This film compares and contrasts the UAE of today with that depicted in historical films, going back to the 1950s. Homes made from palm fronds have been replaced by skyscrapers including the tallest building in the world. Camel transport has been replaced by fast cars and state-of-the-art metro rail systems. Sailing dhows used for pearling and trade are replaced by container ships and luxurious cruising boats. The earliest flights to the UAE on old BOAC bi-planes have given way to ultra modern airports and A380 aircraft. For those seeing the UAE for the first time, this film puts the country's amazing progress into perspective.
For more information on the UAE please visit the official site on : http://www.uaeinteract.com
Ethnicity/Race: Emirati 19%, other Arab Nationals 23%, South
Asian 50%, other expatriates (includes Westerners
and East Asians) 8% (1982).
Language: Arabic is the official language of UAE.
Other languages spoken are English, Hindi,
Farsi, Philippines, Iran, Tagalog, Malayalam,
Currency: The United Arab Emirates currency is called
the Dirham. Arab Emirate Dirham (Dhs. or
AED) 100 Fils = 1 Dirham. There are no exchange
controls in the UAE and its currency, the
UAE dirham, is freely convertible. The dirham
is linked to the USA dollar, the currency
in which oil revenues are paid. The current
exchange rate is Dh. 3.675 - US$ 1 and no
revaluation has occurred since 1977.
Religion: The official religion of the United Arab
Emirates is Islam. But other faiths are
tolerated and freedom of worship privately
is given. Churches are common in some emirates
and in Dubai you will even find a Hindu
Electricity: 220/240 volts AC, 50Hz. Square three-pin
plugs are widespread.
The United Arab Emirates is located in the
middle of the Arabian Gulf, north of the
equator, between latitudes 22, 26.30, and
longitudes 51, 56.30 east of Greenwich.
It is bordered from the north by the Arabian
Gulf, and from the west by the Kingdom of
Saudi Arabia, and from the south by the
Sultanate of Oman and the Kingdom of Saudi
Arabia, and from the east by the Gulf of
The strategic geographical
location of UAE to the east of the Arab
world is very important for the security
and stability of this vital part of the
The United Arab Emirates
is composed of seven emirates: Abu Dhabi,
Dubai, Sharjah, Ajman, Umm Al Qaiwain, Ras
Al Khaimah and Fujairah.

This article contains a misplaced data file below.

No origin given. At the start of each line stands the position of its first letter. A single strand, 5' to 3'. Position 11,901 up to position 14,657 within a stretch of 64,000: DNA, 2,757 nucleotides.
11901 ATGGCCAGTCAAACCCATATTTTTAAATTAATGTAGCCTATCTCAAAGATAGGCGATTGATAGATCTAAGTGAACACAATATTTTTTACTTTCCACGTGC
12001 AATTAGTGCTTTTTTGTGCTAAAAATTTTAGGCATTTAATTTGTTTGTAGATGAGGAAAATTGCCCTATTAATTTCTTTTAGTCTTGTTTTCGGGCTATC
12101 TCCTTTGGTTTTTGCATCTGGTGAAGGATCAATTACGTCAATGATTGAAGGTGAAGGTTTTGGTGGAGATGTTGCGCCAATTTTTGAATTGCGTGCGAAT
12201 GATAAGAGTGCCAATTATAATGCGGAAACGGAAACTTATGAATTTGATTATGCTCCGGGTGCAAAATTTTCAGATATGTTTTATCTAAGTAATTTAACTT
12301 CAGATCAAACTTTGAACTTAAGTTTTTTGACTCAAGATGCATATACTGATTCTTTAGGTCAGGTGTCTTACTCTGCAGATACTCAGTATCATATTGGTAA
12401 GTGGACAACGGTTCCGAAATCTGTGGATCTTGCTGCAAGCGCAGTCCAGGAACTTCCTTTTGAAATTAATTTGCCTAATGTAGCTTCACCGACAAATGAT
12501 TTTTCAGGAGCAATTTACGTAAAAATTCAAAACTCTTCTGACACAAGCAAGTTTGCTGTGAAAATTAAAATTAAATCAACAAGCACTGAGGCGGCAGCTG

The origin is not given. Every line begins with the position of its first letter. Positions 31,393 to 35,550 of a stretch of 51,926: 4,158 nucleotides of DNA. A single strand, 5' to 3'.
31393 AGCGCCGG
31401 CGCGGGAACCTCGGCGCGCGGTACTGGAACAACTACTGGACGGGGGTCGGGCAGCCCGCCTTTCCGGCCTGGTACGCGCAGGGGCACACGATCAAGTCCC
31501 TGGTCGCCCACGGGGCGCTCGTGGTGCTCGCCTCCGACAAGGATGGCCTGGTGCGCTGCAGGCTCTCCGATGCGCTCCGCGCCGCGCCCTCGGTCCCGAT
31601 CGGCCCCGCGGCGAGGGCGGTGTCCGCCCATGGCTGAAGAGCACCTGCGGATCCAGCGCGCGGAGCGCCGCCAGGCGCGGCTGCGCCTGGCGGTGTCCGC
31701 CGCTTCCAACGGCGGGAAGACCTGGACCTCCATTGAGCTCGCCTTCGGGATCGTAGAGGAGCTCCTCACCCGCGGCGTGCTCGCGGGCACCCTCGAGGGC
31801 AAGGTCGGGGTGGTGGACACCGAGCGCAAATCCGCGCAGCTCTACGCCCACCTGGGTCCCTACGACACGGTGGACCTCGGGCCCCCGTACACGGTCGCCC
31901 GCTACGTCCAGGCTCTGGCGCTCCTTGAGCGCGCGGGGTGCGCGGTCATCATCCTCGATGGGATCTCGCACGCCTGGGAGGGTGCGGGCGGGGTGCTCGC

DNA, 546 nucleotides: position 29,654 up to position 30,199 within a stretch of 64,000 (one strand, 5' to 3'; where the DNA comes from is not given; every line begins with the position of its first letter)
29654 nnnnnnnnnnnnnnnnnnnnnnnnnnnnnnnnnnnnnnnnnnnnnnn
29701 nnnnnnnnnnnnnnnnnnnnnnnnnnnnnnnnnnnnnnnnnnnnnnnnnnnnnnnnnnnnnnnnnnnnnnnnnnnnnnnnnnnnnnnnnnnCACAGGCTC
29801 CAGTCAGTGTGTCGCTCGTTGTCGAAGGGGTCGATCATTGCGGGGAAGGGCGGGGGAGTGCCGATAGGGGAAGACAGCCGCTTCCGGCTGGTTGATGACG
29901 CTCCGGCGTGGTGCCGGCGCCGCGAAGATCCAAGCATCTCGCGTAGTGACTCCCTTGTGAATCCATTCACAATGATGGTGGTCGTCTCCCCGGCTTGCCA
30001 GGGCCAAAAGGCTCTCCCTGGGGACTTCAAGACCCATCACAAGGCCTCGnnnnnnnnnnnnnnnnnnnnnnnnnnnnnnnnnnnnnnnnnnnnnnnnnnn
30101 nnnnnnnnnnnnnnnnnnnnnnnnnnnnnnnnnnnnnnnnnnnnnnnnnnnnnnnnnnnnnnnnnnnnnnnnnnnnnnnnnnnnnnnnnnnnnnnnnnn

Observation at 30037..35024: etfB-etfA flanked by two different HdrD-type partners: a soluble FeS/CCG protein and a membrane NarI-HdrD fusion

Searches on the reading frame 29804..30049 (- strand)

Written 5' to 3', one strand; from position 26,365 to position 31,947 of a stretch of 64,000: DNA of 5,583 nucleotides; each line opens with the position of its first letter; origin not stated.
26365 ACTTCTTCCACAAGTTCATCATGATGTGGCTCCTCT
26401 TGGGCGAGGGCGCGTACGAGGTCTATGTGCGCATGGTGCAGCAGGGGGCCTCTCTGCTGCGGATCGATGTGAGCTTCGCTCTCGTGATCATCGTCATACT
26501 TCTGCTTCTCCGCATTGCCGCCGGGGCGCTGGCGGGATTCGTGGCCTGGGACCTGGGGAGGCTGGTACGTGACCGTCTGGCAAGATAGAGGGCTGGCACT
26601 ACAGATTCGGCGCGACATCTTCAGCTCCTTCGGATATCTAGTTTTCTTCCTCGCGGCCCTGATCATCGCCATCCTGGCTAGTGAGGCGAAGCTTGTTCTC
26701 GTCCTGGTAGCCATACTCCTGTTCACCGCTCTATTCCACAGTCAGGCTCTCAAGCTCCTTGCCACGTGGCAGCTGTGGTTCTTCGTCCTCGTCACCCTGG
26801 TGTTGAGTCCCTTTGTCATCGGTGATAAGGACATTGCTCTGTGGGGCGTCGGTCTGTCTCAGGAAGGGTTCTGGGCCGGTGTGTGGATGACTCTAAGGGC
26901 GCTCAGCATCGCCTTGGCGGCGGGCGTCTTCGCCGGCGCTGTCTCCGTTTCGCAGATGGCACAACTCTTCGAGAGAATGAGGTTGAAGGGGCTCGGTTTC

The UAE has a sub-tropical, arid climate.
Rainfall is infrequent and irregular. Falling
mainly in winter, it amounts to some 13
centimeters a year. Temperatures range from
a low of about 10 degrees Celsius to a high
of 48 degrees Celsius. The mean daily maximum
is 24 degrees in January rising to 41 degrees
Most of the surface of the present day UAE
is a sand desert, stretching from the Arabian
Gulf coast south to the unbroken and unoccupied
sands of the Empty Quarter, and east to
the gravel plains bordering the Hajar Mountains.
The desert is a geologically recent feature,
the result of prolonged sub aerial erosion
and deposition in an arid environment. You
will find hills, valleys like the Siji and
Ham and fertile plains such as the Thaid
and Digdaga plains, and different kind of
dunes, plains, marshes and even mangrove
The UAE has 700 kilometers
of coastline, of which 100 kilometers are
on the Gulf of Oman. Six emirates have their
coastline on the Arabian peninsula stretching
between the Musandam peninsula and the Qatar
peninsula. Fujairah is the only emirate
that lies on the Gulf of Oman. The northern
coastline runs along the Arabian Gulf all
the way to Oman. To the east, a range of
mountains lies close to the Gulf of Oman
and forms a backbone through the Mussandam
Sharjah "My Desitnation"
Sharjah Commerce and Tourism Development Authority - Sharjah Tourism - Video
A Beautiful Video About Sharjah, United Arab Emirates
Sharjah is the third largest of the seven emirates that make up the United Arab Emirates (UAE) and is the only one to have land on both the Arabian Gulf Coast and the Gulf of Oman.
It is an emirate of contrasts where visitors can enjoy a holiday in the sun, discover traditional markets (souks) or visit modern shopping malls, explore the many heritage sites and museums, admire the majestic mosques, stroll around the lagoons, and experience the natural beauty of true Arabian deserts, mountains and seas.
The UAE is a federation of seven
emirates - Abu Dhabi, Dubai, Sharjah, Ajman,
Fujairah, Ras Al Khaimah, and Umm Al Qaiwain.
While Abu Dhabi is the centre of federal
government activities, most ministerial
departments also maintain offices in Dubai.
The two largest emirates Abu Dhabi and Dubai
provide over 80% of the UAE's income.
In June 1996, the UAE’s
Federal National Council agreed a permanent
constitution for the country. The Supreme
Council of the UAE, (comprised of the rulers
of the seven emirates), is the highest federal
authority. It is responsible for general
policy matters involving communications,
education, defense, foreign affairs and
development, and for ratifying federal laws.
The President, HH Sheikh Khalifa Bin Zayed
Al Nahayan, who is also Ruler of Abu Dhabi,
and the Vice-President, HH Sheikh Moahmmed
bin Rashid Al Maktoum, who is also Ruler
of Dubai, are elected by the Supreme Council
from among its members.
The Federal Council of Ministers,
responsible to the Supreme Council, has
executive authority to start and implement
laws. The Federal National Council is a
consultative assembly of 40 representatives
who are appointed for two years by the individual
emirates. The council monitors and debates
government policy but has no power of veto.
On Dec. 2, 1971, six small
Arab states formed the United Arab Emirates,
and a seventh state joined on Feb. 11, 1972.
The flag took its colors from the Arab Revolt
flag of 1917. The colors are included in
a 13th-century poem, which speaks of green
Arab lands defended in black battles by